(dpa) - The independence of Kosovo is causing concern in Spain, where the government fears it could encourage domestic separatist movements.
Spain will not give diplomatic recognition to the new state, the Socialist government and the conservative opposition agree.
The unilateral declaration of independence has not been sealed by the United Nations and may increase instability in the Balkans, the government argues.
The biggest reason for Spain's opposition, however, is the fear that an independent Kosovo will boost separatist tendencies in the northern Spanish regions of the Basque region, Catalonia and Galicia, which have their own languages alongside Spanish.
Yet in order not to break European Union unity, Spain intends to send about 20 experts to take part in a EU mission to help build the infrastructure of the new state.
The government maintains there is no comparison between Kosovo and Spanish regions where separatist tendencies appear to be growing stronger.
The question of separatism is at the top of the political agenda in the March 9 elections, with the opposition accusing Prime Minister Jose Luis Rodriguez Zapatero of having encouraged it by making a failed attempt to negotiate with the militant Basque separatist group ETA.
The government is currently cracking down on ETA and related groups, arresting ETA activists and backing judicial measures to bar parties linked to ETA from the elections.
ETA, which is held responsible for more than 800 deaths in 40 years, is believed to be militarily weaker than ever before, but the related party EHAK-PCTV has nine legislators in the 75-strong Basque regional parliament.
Another related party, ANV, has hundreds of local councillors.
Kosovo became independent eight months before Basque regional prime minister Juan Jose Ibarretxe intends to stage a referendum, which Spain regards as illegal, on the Basques' "right to decide" on future options, which are understood to include independence.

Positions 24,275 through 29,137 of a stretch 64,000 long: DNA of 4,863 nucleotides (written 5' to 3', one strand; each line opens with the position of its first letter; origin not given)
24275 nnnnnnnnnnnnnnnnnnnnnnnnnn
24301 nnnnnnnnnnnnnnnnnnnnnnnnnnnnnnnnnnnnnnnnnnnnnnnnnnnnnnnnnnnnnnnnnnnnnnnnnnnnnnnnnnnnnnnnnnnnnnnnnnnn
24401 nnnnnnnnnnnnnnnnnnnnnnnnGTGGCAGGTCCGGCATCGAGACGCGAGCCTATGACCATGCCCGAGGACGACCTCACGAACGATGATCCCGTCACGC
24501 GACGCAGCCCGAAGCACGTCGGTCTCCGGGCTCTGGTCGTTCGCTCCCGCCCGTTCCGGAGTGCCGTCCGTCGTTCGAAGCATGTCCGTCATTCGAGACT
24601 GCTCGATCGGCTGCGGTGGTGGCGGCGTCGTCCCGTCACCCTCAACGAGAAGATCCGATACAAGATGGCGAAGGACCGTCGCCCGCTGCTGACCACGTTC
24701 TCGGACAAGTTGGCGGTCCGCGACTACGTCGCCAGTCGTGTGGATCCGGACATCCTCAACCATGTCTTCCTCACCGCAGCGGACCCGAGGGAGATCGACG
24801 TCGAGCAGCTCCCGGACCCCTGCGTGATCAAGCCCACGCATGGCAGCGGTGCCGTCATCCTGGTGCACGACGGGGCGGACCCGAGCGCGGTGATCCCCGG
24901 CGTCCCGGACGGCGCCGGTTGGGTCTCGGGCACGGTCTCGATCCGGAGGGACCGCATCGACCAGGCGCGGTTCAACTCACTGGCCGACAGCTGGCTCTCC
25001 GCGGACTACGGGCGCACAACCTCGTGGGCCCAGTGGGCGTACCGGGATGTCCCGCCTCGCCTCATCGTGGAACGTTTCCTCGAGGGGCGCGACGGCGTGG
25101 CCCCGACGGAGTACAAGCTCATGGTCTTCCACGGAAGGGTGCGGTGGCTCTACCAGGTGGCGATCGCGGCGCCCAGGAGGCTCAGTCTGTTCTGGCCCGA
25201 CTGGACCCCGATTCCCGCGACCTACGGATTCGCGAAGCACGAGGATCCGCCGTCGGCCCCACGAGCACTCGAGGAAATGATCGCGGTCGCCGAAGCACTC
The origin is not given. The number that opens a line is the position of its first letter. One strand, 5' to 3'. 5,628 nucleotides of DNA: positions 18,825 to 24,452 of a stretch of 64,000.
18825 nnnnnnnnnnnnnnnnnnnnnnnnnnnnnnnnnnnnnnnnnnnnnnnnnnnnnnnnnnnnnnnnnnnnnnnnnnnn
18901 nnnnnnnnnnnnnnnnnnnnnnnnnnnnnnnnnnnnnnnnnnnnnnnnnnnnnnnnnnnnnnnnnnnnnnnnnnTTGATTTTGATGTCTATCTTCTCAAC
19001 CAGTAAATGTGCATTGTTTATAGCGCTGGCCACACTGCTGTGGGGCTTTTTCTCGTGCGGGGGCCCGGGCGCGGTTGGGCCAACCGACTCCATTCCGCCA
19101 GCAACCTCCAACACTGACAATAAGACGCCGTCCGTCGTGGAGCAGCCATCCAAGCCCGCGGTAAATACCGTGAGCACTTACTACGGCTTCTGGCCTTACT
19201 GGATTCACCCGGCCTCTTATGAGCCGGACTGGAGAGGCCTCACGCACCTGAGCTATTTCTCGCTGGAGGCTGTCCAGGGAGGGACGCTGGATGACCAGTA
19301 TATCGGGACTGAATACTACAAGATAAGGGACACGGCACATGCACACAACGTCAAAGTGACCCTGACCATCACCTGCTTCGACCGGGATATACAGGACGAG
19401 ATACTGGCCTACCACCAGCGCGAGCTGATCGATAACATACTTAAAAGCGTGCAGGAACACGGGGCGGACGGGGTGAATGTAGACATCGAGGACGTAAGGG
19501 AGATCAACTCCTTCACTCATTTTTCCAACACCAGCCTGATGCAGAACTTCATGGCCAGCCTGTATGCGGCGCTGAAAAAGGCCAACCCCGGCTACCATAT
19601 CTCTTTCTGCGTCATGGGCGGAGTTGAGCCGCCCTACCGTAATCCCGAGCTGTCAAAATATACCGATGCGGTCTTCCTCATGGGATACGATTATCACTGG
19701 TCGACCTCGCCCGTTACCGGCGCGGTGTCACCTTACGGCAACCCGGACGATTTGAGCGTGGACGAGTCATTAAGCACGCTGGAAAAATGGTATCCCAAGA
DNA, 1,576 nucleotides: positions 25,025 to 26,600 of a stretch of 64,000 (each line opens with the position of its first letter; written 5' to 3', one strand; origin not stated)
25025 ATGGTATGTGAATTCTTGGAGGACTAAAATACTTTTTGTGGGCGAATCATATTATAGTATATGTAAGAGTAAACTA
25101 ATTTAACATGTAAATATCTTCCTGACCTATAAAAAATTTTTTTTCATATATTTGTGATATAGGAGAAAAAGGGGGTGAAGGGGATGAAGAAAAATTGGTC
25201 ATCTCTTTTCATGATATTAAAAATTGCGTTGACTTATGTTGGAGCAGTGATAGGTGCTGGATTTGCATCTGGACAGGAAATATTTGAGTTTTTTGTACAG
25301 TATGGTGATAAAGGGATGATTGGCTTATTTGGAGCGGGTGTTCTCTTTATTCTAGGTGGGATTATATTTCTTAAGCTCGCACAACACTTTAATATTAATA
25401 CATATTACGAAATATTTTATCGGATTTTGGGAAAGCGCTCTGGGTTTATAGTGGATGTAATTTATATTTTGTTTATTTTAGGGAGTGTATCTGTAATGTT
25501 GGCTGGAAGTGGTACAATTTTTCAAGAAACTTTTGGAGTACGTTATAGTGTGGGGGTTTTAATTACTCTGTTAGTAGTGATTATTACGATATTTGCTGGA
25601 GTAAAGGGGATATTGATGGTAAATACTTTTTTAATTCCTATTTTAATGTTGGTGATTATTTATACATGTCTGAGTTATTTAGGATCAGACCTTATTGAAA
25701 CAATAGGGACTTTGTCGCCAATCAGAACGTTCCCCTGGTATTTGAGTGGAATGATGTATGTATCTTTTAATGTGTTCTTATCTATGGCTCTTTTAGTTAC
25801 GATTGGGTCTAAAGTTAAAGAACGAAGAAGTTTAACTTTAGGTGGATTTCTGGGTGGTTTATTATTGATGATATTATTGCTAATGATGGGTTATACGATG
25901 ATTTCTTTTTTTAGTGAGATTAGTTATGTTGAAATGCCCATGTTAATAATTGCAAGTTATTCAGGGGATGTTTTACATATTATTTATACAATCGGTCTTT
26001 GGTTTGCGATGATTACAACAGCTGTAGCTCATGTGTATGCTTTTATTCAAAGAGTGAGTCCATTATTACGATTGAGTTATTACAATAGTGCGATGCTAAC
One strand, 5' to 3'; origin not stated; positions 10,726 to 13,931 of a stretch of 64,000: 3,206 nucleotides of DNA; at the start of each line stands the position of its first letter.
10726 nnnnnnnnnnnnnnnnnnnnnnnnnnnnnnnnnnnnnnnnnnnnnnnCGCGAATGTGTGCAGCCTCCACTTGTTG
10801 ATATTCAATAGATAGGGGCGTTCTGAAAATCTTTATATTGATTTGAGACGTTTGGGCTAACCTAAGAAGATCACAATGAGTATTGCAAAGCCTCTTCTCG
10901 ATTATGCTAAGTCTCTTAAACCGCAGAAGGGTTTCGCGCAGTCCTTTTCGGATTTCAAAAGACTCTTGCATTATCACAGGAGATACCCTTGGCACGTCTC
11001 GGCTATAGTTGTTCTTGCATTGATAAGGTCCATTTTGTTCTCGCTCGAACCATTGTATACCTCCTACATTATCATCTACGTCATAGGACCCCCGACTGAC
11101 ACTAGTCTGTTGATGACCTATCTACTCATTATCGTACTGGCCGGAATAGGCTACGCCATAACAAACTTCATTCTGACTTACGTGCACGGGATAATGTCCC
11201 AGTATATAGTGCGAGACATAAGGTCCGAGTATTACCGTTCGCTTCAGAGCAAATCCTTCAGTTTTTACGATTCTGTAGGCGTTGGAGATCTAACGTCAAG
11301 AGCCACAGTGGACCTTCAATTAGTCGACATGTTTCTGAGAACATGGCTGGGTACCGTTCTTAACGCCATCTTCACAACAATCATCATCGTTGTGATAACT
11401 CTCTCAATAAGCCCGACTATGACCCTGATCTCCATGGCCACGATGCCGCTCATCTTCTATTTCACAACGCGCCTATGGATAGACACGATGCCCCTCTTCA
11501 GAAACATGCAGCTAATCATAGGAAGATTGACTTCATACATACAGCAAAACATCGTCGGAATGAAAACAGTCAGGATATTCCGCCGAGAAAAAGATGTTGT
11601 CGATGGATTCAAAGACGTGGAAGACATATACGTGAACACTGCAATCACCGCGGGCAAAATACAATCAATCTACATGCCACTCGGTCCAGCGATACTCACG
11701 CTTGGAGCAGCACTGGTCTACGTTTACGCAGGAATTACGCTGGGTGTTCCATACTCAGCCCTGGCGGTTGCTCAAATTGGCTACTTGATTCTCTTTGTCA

Ibarretxe, whose moderate Basque Nationalist Party (PNV) includes separatist currents, sees the referendum as the way to finally achieve peace with ETA.
Basque government spokeswoman Miren Azkarate welcomed the independence of Kosovo as a "lesson" in how identity conflicts could be solved in a "pacific and democratic" way.
PNV president Inigo Urkullu said his party would push in the Spanish parliament for Spain to recognize the new state.
Catalonia does not have a violent independence movement, but separatist strivings are gaining strength, with small groups burning pictures of King Juan Carlos in 2007, and regionalist parties growing bolder in demanding more autonomy.
Spain is divided into 17 semi-autonomous regions, among which the Basques and Catalans enjoy the widest measures of self-government, including their own police forces.
Catalan regional vice-premier Josep Lluis Carod-Rovira urged the government to recognize Kosovo while conceding that the situation there was not comparable with Spain.
Kosovo could not be an example for Catalonia because of its violent past, said Pere Macias of the moderate nationalist formation CiU.
Galicia has been quieter on the separatism front, but regional nationalists joined the Basques and Catalans in welcoming the independent Kosovo.
"Any process of self-determination is legitimate in any part of Europe," said Francisco Rodriguez of the Galician nationalist party BNG.